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The case for Aaron Hicks as the Yankees’ number nine hitter

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Traditionally reserved for the least productive batter in the lineup, the Yankees can increase their run production by batting Hicks ninth

League Championship Series - Houston Astros v New York Yankees - Game Four Photo by Emilee Chinn/Getty Images

Man oh man, was that a satisfying Game One win over Cleveland. The Yankees executed in all phases of the game, with every player making a positive impact. You’d have to squint your eyes really hard to find fault with the performance. However, there is always room for adjustment and improvement, so squint our eyes we shall.

Game Two showed exactly why you should strive to improve as a team every single day. For as close to perfection as Game One was, Game Two represented the complete opposite. From the word go, the game was beset by incompetence, mistakes, and questionable decision making.

MLB’s handling of the weather-affected start to the game verged on malfeasance, and is just another reminder why the league cannot be trusted to make common sense decisions. Masahiro Tanaka was out of whack and the bullpen imploded to an anemic Cleveland lineup. Only by the thinnest of margins were the Yankees able to sneak out of Cleveland with a series sweep.

In addition to the dominating outing from ace Gerrit Cole, the reason the Yankees won Game One was that the bats did damage up and down the lineup. The only batter not to get in on the act was Aaron Hicks, who went hitless on the night. That’s not to say he had an unproductive night, as the Yankees center fielder walked and twice and scored to runs. He was less effective the next night, and while he tripled for his first hit of the postseason, he also struck out with the bases loaded to end the top of the ninth.

We’ve all heard about the three true outcomes. However, given Hicks’ peculiar skill set, at times during the season it seemed like he had become a two true outcome hitter. I’ll concede that this appraisal came amidst being mired in a mid-season losing streak. While the Yankees languished in two separate lifeless regular season slumps, I felt like I could flip a coin as to whether Hicks would walk or strikeout before he even stepped in the batters box. Obviously this is hyperbole, as Hicks walked or struck out in only 37.4% of his plate appearances this season, but that is the type of reaction borne out of frustration.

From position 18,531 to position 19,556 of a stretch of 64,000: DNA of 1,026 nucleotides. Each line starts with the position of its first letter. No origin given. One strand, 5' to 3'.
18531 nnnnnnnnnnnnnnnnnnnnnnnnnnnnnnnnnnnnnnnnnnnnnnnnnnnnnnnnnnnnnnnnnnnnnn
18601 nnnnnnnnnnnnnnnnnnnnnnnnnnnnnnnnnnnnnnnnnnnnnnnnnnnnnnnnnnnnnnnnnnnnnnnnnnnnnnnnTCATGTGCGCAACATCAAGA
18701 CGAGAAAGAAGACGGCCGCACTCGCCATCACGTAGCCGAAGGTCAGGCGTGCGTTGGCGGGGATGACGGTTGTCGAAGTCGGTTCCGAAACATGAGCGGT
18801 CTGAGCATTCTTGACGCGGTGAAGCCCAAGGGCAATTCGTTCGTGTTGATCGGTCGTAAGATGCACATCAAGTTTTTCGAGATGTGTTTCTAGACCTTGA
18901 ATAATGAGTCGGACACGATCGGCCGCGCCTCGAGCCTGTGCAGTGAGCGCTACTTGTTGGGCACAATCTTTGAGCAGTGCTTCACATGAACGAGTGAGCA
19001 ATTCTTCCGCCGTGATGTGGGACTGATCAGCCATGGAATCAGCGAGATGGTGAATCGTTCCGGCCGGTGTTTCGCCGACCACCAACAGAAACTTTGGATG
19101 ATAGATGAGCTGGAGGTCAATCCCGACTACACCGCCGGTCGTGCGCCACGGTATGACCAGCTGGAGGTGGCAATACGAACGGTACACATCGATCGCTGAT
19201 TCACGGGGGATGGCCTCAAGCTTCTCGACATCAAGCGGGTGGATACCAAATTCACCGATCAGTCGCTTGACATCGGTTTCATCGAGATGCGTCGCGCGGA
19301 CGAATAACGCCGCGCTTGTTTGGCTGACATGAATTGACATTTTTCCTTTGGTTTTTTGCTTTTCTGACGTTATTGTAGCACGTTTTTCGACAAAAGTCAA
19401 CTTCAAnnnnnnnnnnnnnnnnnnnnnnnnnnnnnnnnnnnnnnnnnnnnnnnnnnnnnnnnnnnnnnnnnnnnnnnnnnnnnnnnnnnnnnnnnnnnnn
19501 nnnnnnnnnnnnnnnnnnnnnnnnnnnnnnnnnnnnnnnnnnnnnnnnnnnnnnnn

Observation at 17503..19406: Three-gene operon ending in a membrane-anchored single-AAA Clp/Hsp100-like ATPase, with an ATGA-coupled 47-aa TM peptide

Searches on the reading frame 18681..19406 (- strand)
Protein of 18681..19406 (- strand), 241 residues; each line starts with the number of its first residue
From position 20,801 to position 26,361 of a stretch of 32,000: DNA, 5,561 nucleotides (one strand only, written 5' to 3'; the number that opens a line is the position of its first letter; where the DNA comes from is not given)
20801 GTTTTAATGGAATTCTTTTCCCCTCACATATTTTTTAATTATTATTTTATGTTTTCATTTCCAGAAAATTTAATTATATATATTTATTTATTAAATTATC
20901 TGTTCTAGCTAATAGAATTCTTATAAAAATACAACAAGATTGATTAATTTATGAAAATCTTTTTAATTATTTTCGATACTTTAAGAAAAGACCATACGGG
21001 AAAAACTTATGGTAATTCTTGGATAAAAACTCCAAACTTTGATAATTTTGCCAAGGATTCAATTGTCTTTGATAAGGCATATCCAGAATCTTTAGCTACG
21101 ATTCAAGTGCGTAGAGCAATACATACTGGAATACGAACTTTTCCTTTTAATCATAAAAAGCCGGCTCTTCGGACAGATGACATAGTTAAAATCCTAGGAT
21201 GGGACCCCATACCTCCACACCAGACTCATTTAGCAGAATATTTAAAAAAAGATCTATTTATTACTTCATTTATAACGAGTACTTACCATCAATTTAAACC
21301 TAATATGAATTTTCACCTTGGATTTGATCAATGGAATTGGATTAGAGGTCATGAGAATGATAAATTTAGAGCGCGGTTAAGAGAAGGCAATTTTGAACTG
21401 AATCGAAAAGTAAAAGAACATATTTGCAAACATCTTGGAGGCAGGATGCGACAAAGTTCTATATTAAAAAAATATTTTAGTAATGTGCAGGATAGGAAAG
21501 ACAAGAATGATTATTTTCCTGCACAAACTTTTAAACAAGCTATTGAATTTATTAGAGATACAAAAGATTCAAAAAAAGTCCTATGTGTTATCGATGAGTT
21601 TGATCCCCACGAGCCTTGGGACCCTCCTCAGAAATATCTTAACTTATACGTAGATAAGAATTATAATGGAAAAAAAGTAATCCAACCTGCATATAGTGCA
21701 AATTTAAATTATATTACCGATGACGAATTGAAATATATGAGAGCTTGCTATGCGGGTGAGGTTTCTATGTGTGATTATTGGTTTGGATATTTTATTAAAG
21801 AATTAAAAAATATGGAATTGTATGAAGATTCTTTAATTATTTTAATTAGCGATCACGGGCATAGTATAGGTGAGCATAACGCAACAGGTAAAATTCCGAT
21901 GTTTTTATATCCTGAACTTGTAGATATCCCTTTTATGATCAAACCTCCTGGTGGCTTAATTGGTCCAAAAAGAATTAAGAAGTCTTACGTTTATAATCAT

Hicks has been serving as the primary three-hole hitter, which is a bit puzzling considering he was eighth on the team in slugging. Still, Hicks’ greatest asset is his ability to get on base, but the Yankees are only returning a fraction of that value by batting him after the team’s two best sluggers. Batting Hicks ninth gives the Yankees a de facto extra leadoff batter. It’s like spotting DJ LeMahieu a man on base half the time he comes up.

LeMahieu is a world-class hitter as is, but give him a runner on base on he turns into a whole other animal. His wOBA and wRC+ leap from .380 and 141 with the bases empty to .402 and 155 with runners on. Aaron Judge also experiences an uptick in effectiveness with men on, albeit in a different manner.

With men on base, Judge’s plate disciple ratchets into top gear. His walk rate jumps from 14.4% to 17.1% while his strikeout rate falls from 34% to 28.2%. I’ll qualify this by stating that Judge’s power numbers get dinged slightly with runners on versus the bases empty - his wOBA falling from .404 to .386 and wRC+ from 157 to 145. That being said, the Yankees showed how the premium they place on controlling the zone played out with the execution of their masterful game plan against Shane Bieber. So I think in the end, the tradeoff between plate discipline and power for Judge would be a net positive.

The Yankees can rearrange their lineup a couple of different ways to accommodate such a shift in philosophy. On one hand, they can just move Hicks to the nine-hole and bump everyone else up a notch accordingly.

On the other hand, if they want to preserve the righty-righty-lefty structure at the top of the lineup they can move Brett Gardner to three-hole to break up the righty bats. I know, I know, many fans - myself included - decried this exact decision early in the regular season. However given his performance to wrap up the regular season and to start the postseason, the Yankees can feel secure batting their grizzled veteran after LeMahieu and Judge.

I freely admit that I’m nitpicking here. The Yankees put together a near-perfect performance in Game One, and Hicks more than filled his role batting third. However, I still believe there are even more runs in this lineup with Hicks batting ninth. If there’s anything Game Two showed us, it’s that every day is a new ballgame and there are always areas of improvement. And the more runs the Yankees score this postseason, the closer they’ll be to accomplishing the ultimate objective.